Researchers reported a rare case of calcitonin-negative medullary thyroid carcinoma (MTC) with brain metastasis in a 64-year-old man and found that although serum calcitonin and carcinoembryonic antigen (CEA) concentrations typically serve as biomarkers for MTC diagnosis, both were normal in this case.

“We describe a case of metastatic MTC that, despite tumor positivity for calcitonin, showed normal preoperative serum levels of calcitonin and CEA,” they wrote in a study published in Annales d’Endocrinologie.

“Some authors hypothesize a ‘hook effect’ whereby falsely low analyte levels in the immunoassay actually result from very high serum levels of calcitonin saturating the binding capacity of the antibody; however they recognize that this is less likely with the most recent assays.”


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There are various additional hypotheses to explain the normal calcitonin levels, such as the production of specific types of calcitonin that are not recognized in current immunoassays, genetic interference with the calcitonin gene, or a loss of the ability to produce calcitonin due to tumor characteristics. However, no study has been able to clearly identify the underlying mechanisms involved.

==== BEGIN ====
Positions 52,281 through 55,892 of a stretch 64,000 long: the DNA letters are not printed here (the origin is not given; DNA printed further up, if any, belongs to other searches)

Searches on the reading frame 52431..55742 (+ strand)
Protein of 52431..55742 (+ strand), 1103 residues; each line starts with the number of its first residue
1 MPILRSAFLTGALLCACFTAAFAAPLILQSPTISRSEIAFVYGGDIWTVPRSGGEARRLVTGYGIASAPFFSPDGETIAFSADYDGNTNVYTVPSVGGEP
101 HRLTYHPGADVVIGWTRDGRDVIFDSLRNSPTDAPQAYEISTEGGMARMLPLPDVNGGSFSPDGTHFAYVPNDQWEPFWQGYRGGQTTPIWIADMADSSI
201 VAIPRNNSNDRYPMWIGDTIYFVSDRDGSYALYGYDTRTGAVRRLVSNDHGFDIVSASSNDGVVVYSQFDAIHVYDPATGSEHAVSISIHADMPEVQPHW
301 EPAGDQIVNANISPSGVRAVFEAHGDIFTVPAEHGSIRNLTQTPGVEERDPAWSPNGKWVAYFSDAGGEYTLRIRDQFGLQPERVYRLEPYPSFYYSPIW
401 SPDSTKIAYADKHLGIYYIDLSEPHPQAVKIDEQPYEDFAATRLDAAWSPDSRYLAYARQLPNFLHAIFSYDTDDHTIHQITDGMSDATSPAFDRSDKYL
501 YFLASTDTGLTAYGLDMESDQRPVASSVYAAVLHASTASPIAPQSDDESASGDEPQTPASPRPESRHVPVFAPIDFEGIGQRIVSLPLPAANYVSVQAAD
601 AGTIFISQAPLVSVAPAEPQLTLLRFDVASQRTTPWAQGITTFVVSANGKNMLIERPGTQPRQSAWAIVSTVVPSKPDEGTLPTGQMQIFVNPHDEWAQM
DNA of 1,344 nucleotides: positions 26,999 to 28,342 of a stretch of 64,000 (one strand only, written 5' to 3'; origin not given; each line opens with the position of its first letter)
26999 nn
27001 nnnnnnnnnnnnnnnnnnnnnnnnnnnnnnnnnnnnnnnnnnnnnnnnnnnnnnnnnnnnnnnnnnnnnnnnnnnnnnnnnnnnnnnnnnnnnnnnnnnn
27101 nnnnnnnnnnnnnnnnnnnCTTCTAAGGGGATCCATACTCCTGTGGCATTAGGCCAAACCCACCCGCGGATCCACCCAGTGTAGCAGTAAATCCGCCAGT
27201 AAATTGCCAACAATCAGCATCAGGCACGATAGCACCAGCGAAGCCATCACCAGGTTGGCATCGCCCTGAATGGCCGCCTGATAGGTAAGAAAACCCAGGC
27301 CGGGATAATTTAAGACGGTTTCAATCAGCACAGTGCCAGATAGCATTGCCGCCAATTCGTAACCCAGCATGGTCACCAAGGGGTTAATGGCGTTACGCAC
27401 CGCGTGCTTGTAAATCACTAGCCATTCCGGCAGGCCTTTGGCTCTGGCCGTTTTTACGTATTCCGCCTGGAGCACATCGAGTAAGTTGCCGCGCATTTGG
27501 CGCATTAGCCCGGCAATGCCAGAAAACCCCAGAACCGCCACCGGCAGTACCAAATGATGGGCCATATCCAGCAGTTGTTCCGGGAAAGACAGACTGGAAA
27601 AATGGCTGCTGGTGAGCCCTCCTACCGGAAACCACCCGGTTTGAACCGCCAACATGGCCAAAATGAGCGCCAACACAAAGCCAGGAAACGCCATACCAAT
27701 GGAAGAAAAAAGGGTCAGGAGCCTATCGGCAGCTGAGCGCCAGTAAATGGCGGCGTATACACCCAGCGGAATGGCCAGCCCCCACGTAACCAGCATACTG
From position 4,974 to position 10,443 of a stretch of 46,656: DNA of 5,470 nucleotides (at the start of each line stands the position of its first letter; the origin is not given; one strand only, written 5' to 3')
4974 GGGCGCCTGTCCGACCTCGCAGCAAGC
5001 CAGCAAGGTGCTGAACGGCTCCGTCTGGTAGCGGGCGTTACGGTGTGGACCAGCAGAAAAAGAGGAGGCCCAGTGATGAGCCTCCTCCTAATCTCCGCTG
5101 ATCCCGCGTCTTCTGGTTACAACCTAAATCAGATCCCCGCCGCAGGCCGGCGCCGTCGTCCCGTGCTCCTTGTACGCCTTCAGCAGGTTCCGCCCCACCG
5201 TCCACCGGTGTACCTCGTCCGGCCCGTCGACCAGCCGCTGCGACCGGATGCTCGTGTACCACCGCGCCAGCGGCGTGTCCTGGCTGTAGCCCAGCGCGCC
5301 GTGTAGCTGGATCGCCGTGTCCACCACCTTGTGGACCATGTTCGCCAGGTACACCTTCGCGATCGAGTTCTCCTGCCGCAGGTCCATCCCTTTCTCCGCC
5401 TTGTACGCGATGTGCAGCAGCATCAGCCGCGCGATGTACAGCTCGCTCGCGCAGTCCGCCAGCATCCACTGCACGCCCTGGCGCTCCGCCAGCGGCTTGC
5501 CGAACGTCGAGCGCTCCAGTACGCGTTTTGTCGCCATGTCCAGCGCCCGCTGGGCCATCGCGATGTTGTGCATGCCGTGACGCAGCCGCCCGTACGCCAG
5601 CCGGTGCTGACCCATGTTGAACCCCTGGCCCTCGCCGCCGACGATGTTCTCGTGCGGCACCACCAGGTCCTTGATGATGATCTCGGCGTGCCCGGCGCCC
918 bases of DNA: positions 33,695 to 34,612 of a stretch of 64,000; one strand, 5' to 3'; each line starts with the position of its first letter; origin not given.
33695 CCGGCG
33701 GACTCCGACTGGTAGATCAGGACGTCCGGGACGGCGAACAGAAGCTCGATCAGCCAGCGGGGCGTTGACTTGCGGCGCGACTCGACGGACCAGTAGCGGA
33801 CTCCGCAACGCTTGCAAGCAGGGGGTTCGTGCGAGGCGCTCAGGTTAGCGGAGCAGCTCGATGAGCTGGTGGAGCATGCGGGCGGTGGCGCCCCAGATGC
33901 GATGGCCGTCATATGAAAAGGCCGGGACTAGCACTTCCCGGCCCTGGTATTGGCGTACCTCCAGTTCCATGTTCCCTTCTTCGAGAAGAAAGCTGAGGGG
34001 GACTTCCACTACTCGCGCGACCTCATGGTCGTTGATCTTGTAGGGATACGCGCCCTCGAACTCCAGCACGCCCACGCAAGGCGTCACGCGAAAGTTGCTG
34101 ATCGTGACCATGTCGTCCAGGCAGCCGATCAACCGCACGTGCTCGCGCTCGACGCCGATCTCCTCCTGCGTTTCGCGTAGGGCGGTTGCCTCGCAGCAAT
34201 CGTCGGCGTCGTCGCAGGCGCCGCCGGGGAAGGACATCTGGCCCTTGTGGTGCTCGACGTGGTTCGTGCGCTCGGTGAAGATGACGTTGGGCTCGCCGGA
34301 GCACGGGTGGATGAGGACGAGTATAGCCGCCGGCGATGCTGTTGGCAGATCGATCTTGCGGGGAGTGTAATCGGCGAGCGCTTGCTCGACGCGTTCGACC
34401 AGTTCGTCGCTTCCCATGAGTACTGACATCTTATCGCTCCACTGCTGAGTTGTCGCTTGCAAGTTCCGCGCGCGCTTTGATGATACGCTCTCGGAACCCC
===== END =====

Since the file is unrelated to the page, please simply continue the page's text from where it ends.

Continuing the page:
The authors note that alternative biomarkers can be used to monitor disease progression in cases of MTC with normal calcitonin levels, such as procalcitonin and calcitonin gene-related peptide (CGRP). However, the lack of current assays to measure CGRP limits its usefulness.

In this case, at relapse, the patient had maintained normal calcitonin levels and had pulmonary metastatic MTC without brain lesions. The mean survival of patients with brain metastases in the literature is 17.4 months, but the present case was at the 40th month of follow-up at the time of writing, which is the longest reported to date. In cases of normal calcitonin levels in MTC, the authors recommend close serial imaging including neck ultrasound and computed tomography.

Reference

Ferreira Baptista P, Martines Fonseca CM, Couto de Carvalho AF, et al. Brain metastasis from calcitonin-negative medullary thyroid carcinoma. Ann Endocrinol (Paris). Published online May 7, 2022. doi:10.1016/j.ando.2022.04.015